• Deb said

    I'm not a doctor but re: the rabies vaccine, I say get it. I had to get my post-exposure prophylaxis while on fhe road after a tiny nick on my finger from a puppy in Arequipa, Perú - a doctor I saw for terrible food poisoning said I didn't need it but when I got to New Zealand, I went to a travel clinic (partially for residual food poisoning issues) and to get vaccinated.

    The World Health Organization provides good information on rabies vaccine pre- and post-exposure. From my post-exposure experience and research, there are different schedules for the vaccination series (I opted for 2 injections on day 0, 1 on day 7, and 1 on day 21; there's also a 5 injection series) and it can depend on the level of contact as defined by the World Health Organization recommendations.

  • Teresa said

    My question is, if i had traveller before and received these shots, like 2006 , i received hepatitis A shot in march and then Sept. In march 2006, i also received typhoid shot. I received dipht tetanus shot apr 1998. Im traveling to same location soon, do i need to get all these shots again?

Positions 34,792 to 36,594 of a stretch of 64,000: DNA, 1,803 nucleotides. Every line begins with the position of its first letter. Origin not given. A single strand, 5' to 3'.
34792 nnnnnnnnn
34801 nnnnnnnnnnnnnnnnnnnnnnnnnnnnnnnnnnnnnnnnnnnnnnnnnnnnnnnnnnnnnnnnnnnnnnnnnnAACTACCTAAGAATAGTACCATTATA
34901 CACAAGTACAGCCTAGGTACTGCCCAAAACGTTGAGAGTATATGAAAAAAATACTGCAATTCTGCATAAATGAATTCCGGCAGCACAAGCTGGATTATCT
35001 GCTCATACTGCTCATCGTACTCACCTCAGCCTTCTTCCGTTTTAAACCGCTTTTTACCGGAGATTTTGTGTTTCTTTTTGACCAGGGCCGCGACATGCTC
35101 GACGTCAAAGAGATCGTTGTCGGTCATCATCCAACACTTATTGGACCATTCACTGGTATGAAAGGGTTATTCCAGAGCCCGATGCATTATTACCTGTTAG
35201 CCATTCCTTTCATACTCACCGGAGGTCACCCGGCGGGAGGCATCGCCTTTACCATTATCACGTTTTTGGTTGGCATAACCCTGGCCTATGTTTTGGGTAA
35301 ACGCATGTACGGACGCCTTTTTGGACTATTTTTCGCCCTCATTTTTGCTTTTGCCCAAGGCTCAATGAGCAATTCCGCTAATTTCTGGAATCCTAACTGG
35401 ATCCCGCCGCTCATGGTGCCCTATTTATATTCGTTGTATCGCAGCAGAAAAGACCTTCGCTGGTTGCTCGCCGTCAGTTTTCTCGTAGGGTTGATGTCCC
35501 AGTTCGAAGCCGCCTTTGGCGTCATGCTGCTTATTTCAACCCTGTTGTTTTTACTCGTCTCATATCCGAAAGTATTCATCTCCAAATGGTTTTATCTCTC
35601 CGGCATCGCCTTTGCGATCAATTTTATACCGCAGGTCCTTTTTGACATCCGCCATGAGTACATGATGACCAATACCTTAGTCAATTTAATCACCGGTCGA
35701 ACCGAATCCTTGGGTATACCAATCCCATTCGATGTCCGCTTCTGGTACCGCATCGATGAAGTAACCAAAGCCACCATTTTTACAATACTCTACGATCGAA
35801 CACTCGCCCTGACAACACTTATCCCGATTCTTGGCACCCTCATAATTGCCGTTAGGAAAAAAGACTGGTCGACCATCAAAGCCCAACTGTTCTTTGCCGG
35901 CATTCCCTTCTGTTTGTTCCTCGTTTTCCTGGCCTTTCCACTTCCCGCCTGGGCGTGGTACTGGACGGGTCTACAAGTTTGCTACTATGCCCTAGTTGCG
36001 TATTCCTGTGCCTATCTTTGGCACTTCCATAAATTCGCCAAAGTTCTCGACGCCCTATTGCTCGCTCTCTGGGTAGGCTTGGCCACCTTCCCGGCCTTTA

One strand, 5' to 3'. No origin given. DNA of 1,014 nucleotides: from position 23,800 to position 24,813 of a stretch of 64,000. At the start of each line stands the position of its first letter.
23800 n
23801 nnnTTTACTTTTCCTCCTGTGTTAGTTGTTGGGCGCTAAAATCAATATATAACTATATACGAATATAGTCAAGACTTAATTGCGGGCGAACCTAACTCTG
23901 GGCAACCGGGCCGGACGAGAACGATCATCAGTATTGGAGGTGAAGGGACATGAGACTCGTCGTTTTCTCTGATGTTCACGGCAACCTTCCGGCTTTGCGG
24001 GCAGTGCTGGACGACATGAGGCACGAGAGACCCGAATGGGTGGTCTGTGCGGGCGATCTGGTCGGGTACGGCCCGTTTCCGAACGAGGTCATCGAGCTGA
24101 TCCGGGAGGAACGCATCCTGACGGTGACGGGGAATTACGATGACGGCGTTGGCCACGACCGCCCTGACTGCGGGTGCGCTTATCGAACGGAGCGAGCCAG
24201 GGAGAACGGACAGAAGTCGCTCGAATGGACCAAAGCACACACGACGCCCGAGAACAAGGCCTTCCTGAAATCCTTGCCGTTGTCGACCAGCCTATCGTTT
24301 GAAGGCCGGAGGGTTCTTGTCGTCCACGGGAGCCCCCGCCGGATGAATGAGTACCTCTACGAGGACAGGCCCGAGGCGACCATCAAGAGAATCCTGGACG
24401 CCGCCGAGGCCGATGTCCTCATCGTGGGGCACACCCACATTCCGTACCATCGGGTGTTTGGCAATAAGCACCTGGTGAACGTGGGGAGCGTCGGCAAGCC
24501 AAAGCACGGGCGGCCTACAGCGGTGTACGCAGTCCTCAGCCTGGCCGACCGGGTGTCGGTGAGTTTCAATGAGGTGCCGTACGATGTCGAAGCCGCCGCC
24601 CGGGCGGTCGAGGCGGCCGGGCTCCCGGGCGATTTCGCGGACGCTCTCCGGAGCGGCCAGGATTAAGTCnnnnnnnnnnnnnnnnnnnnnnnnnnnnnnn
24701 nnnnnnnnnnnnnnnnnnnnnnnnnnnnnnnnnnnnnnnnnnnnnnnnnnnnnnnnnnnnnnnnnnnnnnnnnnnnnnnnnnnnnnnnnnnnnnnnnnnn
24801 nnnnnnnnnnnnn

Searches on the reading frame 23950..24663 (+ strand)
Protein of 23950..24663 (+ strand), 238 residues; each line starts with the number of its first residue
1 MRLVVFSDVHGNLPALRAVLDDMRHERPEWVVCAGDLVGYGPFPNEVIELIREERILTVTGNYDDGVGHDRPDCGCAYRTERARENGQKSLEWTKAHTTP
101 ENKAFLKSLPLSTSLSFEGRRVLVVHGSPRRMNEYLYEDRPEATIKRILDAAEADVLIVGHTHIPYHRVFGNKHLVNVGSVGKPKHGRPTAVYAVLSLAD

• Amari said

    I'm traveling to South Korea soon what shots should I get.

  • Ashlei Payne said

    This is so informational thank you so much for sharing everyone's opinions. I wish I saw this before my husband and I made our own video on travel vaccinations. I am on a hunt to double check a fact for a friend and saw this page.

    I thought i'd attach our video just to give another persons opinion! Love y'alls website, thank you!

  • Nick H said

    As I'm planning a trip, and looking at vaccines, I thought it might be worthwhile to point out that WHO rabies pre-exposure prophylaxis (PrEP) recommendations have recently changed. The protocol most people take is a three-dose regimen, days 0, 7, then 21-28. The new regimen is reduced to two doses - day 0, then day 7.

    Something to discuss with your health care provider, or calm nerves if you only can obtain an abbreviated series before travel.

    The WHO also emphasizes the critical importance of immediate initial first-aid. (Flush with water for 15 minutes, use iodine or another viricidal if you have it.) There's a lot of talk online about the vaccinations, less so about first aid you can self-administer.